- Spotify is testing token-enabled playlists in selected markets.
- The leading music streaming platform is looking to integrate web3 wallets.
- The pilot allows fans to access token-enabled playlists from Overlord, Fluf, Mooonbirds and Kingship.
Spotify is testing a feature for token-enabled playlists. One of the communities featured in the test period, KINGSHIP confirmed via Twitter on Wednesday posting:
“We, KINGSHIP strive to ALWAYS be at the forefront of technology and music. Now, we’re taking this commitment a step further by launching a brand new token-enabled playlist with @Spotify! This is a [specially-curated] playlist exclusively for KINGSHIP Key Card (NFT) holders.”
According to the Twitter thread, all that fans need is “a KINGSHIP Key Card NFT to unlock this playlist on Spotify.”
Other participants in the pilot include Overlord, the web3 gaming ecosystem which announced its partnership with Spotify on February 22, Fluf, Moonbirds.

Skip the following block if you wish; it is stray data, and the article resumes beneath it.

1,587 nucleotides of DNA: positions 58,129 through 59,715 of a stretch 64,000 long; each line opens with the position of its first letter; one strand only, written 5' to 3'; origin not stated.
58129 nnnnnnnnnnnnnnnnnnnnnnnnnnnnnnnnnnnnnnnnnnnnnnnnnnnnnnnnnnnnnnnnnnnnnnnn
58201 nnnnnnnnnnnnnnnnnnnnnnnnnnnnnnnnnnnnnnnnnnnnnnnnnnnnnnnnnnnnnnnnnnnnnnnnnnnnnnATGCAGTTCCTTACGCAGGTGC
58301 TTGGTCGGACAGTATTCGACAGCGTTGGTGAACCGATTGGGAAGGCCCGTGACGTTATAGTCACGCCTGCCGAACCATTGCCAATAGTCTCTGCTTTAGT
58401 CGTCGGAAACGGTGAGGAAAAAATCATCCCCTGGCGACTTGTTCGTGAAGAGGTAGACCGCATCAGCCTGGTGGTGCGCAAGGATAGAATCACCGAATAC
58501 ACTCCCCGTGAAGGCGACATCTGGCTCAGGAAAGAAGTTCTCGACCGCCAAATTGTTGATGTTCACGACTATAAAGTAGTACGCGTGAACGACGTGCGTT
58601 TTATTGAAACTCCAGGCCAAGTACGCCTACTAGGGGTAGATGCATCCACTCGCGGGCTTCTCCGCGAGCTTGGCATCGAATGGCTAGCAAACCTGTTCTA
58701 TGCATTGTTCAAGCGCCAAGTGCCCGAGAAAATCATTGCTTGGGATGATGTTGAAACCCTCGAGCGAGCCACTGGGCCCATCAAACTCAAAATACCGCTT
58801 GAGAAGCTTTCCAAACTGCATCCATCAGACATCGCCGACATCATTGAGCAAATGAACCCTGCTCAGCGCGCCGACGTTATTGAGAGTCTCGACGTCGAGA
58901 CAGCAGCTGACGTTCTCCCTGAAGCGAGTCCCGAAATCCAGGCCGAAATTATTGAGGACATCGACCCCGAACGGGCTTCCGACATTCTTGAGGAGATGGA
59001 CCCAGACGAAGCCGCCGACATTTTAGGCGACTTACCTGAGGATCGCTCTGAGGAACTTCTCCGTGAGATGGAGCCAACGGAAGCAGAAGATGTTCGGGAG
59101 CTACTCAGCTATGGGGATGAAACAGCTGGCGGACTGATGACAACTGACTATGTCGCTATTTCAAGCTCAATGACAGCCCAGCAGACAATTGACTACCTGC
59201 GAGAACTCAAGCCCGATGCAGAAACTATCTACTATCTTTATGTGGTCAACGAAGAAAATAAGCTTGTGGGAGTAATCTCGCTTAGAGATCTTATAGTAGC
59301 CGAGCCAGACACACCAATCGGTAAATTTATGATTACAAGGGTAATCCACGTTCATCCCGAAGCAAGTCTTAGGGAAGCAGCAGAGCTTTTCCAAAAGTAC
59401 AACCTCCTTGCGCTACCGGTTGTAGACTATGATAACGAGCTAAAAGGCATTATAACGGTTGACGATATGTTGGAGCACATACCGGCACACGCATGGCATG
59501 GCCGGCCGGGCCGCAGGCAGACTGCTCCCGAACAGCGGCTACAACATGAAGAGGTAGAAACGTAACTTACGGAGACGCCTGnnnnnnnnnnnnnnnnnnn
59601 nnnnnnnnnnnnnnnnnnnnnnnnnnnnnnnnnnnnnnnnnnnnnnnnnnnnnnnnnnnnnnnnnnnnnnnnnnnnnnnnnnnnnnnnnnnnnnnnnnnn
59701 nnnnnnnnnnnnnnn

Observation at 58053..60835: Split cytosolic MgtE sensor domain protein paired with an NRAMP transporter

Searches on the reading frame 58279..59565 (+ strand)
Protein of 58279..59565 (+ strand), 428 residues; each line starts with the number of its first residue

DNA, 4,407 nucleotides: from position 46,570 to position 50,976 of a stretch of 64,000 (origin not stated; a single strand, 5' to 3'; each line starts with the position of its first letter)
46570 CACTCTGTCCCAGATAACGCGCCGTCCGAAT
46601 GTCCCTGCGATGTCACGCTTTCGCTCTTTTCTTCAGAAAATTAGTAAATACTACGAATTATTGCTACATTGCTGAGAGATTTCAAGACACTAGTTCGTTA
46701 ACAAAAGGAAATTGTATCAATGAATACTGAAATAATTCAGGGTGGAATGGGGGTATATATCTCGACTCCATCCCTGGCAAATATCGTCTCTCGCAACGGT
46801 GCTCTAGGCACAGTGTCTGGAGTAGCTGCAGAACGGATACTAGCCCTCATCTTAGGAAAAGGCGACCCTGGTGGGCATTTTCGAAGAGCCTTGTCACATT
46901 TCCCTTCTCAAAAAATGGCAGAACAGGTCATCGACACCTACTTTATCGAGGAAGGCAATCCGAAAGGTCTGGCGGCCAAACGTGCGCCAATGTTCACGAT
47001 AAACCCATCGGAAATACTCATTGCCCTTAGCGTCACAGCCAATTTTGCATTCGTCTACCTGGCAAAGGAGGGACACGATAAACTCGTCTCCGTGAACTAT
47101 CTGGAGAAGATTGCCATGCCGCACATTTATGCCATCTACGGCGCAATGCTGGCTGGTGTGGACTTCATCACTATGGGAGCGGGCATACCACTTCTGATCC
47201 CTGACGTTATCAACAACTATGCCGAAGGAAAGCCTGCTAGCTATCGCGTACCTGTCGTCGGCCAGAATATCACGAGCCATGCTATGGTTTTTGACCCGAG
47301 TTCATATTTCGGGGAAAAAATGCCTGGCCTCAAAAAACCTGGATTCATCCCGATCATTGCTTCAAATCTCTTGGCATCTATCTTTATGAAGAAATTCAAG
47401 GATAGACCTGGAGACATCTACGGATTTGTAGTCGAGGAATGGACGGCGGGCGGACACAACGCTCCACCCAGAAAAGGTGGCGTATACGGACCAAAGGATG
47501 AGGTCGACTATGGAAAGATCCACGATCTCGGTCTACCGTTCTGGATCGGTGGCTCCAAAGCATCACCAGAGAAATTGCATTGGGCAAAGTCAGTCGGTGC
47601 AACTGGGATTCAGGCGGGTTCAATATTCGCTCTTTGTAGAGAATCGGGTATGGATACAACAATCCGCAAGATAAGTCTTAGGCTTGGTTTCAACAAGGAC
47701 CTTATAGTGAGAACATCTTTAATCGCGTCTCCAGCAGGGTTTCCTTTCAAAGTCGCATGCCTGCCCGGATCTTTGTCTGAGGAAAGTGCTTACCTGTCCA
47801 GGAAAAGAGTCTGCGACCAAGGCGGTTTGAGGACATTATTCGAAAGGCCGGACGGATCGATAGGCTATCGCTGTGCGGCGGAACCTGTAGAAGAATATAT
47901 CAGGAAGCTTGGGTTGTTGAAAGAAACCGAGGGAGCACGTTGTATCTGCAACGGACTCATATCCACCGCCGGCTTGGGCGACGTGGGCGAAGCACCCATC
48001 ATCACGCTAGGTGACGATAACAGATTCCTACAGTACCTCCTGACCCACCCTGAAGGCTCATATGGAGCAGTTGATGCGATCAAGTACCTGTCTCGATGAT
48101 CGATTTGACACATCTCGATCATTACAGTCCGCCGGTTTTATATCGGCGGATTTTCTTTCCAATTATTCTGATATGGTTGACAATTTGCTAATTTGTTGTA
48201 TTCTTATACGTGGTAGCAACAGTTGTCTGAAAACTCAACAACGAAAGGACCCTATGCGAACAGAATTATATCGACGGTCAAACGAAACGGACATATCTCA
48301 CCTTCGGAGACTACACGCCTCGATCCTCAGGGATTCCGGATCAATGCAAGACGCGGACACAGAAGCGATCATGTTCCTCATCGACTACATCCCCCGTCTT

According to Overlord, fans can access the token-enabled Overlord playlists with Creepz NFTs.
Currently, the pilot is only offered via Android to Spotify users in leading markets including the United States, United Kingdom, Germany, Australia and New Zealand.
Spotify first signalled its entry into web3 last year after it emerged it was searching for Web3 talent to add NFTs to its streaming service. The company launched a virtual hub on the metaverse gaming platform Roblox in May.
The company also started testing NFT galleries on artist profiles in the same month. Although the feature did not allow fans to make direct purchases on the platform, it redirected them to the artist’s OpenSea page, where the collections are listed.
Spotify’s foray into web3 has created an alternate revenue stream for artists as they look to build deeper relationships with their fans like giving them part ownership of a music track via NFTs.
Recently, 300 NFTs based on Rihanna’s hit 2014 song “B*tch Better Have My Money” sold out in minutes. The NFTs gave their holders percentage ownership to streaming rights on digital service providers (DSPs) like Spotify.
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